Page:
Now there’s a cheese that looks like a proper rustic, traditional farmhouse cheese that has been made for many generations. It is however, a relatively modern creation, first produced in 1976.

Milleens

Milleens

From the rugged, but lush Atlantic coast of the furthest south western corner of Ireland. The Beara Peninsular, County Cork, is home to the herd of Friesian cows that provide the milk for this cheese, giving it almost alpine like qualities.

On the outside, its course orangey, light brown rind smells somewhat like a Parisian concrete pissoir: earthy with an overpowering ammonia content.

The pate, is rubbery, soft and yielding, with a waxy feel and look. The smell is pleasantly milky with no trace of the ammonia that so dominates the rind.

The smooth, waxy texture has a mild, slight bitter edge at first bite, that quickly fades, revealing a subtle Morbier like herbaceous, alpine flavour with vague, but elusive hints of caramel that you’re never really certain were there.

All in all, it’s a good cheese. Pleasant, but not terribly exciting.

Manufactured by Milleens Cheese Ltd.

Purchased from Cheesology

Reviewed by Nick and Olympia, 2018

(3/5)

Wyfe of Bath

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February 19th, 2017 Posted 5:18 pm

Experience, though noon auctoritee,
Were in this world, were right y-nough to me,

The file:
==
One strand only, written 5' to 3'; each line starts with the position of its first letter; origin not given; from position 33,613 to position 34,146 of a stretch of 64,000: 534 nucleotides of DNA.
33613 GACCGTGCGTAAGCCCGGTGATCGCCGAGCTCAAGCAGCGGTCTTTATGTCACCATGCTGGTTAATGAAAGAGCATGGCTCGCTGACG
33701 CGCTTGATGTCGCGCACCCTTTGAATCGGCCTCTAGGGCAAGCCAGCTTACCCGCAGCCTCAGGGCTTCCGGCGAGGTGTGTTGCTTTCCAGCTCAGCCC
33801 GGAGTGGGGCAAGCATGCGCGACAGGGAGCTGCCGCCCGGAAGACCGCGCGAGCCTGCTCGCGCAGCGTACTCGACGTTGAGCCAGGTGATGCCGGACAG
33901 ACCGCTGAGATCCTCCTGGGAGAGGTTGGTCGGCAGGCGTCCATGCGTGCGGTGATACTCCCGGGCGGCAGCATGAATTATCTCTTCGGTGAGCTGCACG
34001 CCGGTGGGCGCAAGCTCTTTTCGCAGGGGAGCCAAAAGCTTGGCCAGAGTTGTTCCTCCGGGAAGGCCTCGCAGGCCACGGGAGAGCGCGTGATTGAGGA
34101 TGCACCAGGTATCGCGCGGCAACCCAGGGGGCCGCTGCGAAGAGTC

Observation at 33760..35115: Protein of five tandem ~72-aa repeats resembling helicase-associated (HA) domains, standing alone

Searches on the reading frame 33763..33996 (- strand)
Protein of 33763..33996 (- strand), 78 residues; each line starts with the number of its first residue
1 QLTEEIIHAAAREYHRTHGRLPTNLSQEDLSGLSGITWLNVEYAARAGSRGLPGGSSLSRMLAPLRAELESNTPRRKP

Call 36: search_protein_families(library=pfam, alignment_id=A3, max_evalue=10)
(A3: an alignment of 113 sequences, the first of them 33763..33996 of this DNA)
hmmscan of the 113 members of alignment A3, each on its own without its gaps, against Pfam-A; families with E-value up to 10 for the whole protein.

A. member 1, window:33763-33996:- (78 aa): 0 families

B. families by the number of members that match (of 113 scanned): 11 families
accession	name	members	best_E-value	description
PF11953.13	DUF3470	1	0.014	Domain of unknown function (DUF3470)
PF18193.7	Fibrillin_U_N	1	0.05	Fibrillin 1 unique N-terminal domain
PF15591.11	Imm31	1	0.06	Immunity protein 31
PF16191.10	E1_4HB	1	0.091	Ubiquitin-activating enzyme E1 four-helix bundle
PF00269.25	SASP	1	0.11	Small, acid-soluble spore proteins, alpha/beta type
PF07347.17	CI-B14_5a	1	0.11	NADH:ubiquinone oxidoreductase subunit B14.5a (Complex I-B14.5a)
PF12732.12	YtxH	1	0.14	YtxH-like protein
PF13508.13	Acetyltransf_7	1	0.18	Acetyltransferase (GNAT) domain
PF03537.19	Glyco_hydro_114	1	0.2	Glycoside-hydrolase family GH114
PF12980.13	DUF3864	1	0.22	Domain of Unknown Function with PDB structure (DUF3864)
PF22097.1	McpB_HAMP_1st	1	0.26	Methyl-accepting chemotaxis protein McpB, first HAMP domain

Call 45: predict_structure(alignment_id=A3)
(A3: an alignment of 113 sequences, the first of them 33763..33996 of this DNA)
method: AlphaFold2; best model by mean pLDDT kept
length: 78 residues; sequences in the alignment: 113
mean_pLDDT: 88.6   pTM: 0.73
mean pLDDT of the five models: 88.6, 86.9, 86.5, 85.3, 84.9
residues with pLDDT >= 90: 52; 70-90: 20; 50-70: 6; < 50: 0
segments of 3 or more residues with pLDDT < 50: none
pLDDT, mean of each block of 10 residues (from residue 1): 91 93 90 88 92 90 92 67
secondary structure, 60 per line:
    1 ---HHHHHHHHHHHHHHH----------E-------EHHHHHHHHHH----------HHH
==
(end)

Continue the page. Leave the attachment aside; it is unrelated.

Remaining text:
To speke of wo that is in mariage;
For, lordinges, sith I twelf yeer was of age.

-  Geoffrey Chaucer

From whence this cheese doth get it’s name… apparently.

Wyfe of Bath

Wyfe of Bath

According to the manufacturer, like Chaucer’s tale, this cheese is like a taste of old England. It certainly smells, old.  It has this wonderful smell of old, damp stone, reminiscent of a church crypt.

Formed in cloth lined baskets, the cheese is shaped like a large round soap bar, with a tough, leathery, orange / grey, natural rind.

Inside, the pate can vary from a pale yellow to a light golden colour, with a firm but yielding, slightly rubbery, but creamy texture.

The taste is initially quite sharp, with delicate hints of fungus and stone. The sharpness quickly melts away leaving a pleasing nutty, grassy flavour.

All in all a pleasant cheese to nibble on with a glass of red wine.

Produced by The Bath Soft Cheese Co.

Reviewed by Nick & Olympia, 2011.

(3/5)

Voluptueuse Aphrodite

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October 12th, 2014 Posted 9:44 pm